While these numbers are certainly controversial and are continuously subject to research and discussion, the actual numbers are not very important because the proof that automated algorithms exist and participate at specific price levels, well identifiable in advance on several timeframes, is in the behavior of price itself.
Those who follow my market’s video reviews know that I regularly identify in advance valid support and resistance levels, along with current trend failure threshold levels, only analyzing price with the rules observed by studying the effects of program trading. I cannot say my rules are exactly the same of program trading, but they ‘explain’ price very well and that should be enough for any trader; and for sure it is for me.
Every single day, by those rules, it is possible to observe price reacting and bouncing off specific levels that can be identified with hours and, often, days in advance. Moreover, after reacting to these levels, price often gets to specific target levels where profits are systematically taken out of the table. These target levels too can be identified in advance and are strictly related to the same areas where price initially got participation and reversed. Professional traders and automated computer algorithms (program trading) regularly take profits off the market at these levels. Again, proof is indeed in price behavior.
As a certified technical analyst, but especially as a student of the market and trader myself I am sure of the existence of algorithms working on some futures contract, including the Euro-dollar FX currency futures contract that I follow closely. The rules I use also work on several US and European stocks and, generally, work well on highly exchanged stocks: clearly the key is participation and high volume.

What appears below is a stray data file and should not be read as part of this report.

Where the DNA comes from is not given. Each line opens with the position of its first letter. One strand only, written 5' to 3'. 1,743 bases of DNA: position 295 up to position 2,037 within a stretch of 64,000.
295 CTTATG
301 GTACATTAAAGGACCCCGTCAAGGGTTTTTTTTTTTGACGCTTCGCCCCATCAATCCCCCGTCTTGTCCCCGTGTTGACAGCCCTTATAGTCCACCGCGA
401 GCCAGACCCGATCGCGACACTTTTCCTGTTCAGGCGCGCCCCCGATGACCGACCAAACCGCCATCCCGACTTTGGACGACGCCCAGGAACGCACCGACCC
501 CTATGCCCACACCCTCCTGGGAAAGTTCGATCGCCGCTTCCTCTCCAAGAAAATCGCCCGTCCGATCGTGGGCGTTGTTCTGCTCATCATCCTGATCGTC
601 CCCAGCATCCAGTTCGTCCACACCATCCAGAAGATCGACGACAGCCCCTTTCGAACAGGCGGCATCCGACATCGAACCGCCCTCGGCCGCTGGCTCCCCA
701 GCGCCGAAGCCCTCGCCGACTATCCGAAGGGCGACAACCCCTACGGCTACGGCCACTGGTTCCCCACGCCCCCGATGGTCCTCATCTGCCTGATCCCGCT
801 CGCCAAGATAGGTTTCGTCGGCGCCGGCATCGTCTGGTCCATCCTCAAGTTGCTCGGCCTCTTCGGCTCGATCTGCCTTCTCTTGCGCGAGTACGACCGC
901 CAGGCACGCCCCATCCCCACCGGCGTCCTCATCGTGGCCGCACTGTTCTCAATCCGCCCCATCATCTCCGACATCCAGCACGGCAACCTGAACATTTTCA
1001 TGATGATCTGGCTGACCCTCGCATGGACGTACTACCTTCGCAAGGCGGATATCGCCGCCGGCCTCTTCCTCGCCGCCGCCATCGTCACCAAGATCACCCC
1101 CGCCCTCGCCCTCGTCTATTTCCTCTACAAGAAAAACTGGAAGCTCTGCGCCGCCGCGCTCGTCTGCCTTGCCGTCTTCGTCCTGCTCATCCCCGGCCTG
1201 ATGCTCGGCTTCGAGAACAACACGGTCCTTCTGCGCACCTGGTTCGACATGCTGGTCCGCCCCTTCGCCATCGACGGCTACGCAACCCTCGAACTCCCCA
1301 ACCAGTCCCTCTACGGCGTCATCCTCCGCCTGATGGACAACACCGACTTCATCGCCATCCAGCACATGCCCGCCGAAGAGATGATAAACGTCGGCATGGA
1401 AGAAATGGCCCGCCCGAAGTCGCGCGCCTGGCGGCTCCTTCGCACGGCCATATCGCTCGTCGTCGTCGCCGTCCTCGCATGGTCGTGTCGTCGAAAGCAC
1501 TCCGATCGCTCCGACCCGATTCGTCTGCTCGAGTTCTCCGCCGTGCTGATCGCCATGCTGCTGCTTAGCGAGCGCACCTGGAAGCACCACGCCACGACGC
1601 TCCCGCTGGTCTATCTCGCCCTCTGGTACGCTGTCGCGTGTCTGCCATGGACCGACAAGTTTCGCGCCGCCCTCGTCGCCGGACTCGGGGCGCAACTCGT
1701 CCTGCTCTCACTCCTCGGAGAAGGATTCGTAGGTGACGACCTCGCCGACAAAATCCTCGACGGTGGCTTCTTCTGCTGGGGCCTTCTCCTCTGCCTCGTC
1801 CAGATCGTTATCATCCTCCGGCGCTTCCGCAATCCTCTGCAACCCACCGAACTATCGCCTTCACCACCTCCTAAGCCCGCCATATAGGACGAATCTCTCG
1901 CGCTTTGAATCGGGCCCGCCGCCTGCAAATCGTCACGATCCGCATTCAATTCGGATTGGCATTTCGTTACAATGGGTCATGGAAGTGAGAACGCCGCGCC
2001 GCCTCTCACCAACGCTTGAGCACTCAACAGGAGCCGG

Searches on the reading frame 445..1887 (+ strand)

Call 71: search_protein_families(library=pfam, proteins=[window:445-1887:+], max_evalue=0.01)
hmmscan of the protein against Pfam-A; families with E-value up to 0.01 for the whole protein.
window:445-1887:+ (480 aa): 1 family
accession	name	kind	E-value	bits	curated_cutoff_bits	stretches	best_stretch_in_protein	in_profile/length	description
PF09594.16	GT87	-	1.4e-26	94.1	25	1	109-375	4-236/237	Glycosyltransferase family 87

The trading rules were identified based on observations of price patterns that repeat on different timeframes, thanks to the painstakingly action of program trading and repeated behavior of traders’ groups, sharing the same psychology. Understanding and learning such rules allowed me to create a reference framework in which market moves make sense. The decisions taken through the application of these rule, along with the related anticipated changes in price direction, often not foreseen (in time) by classical Technical Analysis (TA), go against what the crowd is thinking of doing, and then commonly does. This fact comforts me that the approach I use is the right way to approach the markets (or at least it is right for me).
Will you walk the traditional path of learning to use classical TA, or do you want to discover how learning the rules used by Program Trading can make a difference in your trading? Your choice.
This article appeared on my free Newsletter sent out last Sunday, October the 21st along with other information: typically including a weekly review for the Euro-Dollar cross and other forex, indices or commodities futures, articles on my trading method, market commentaries and HFT/Program Trading articles like the one you just read. Please, register here to receive the free weekly newsletter, to read the following parts of this article.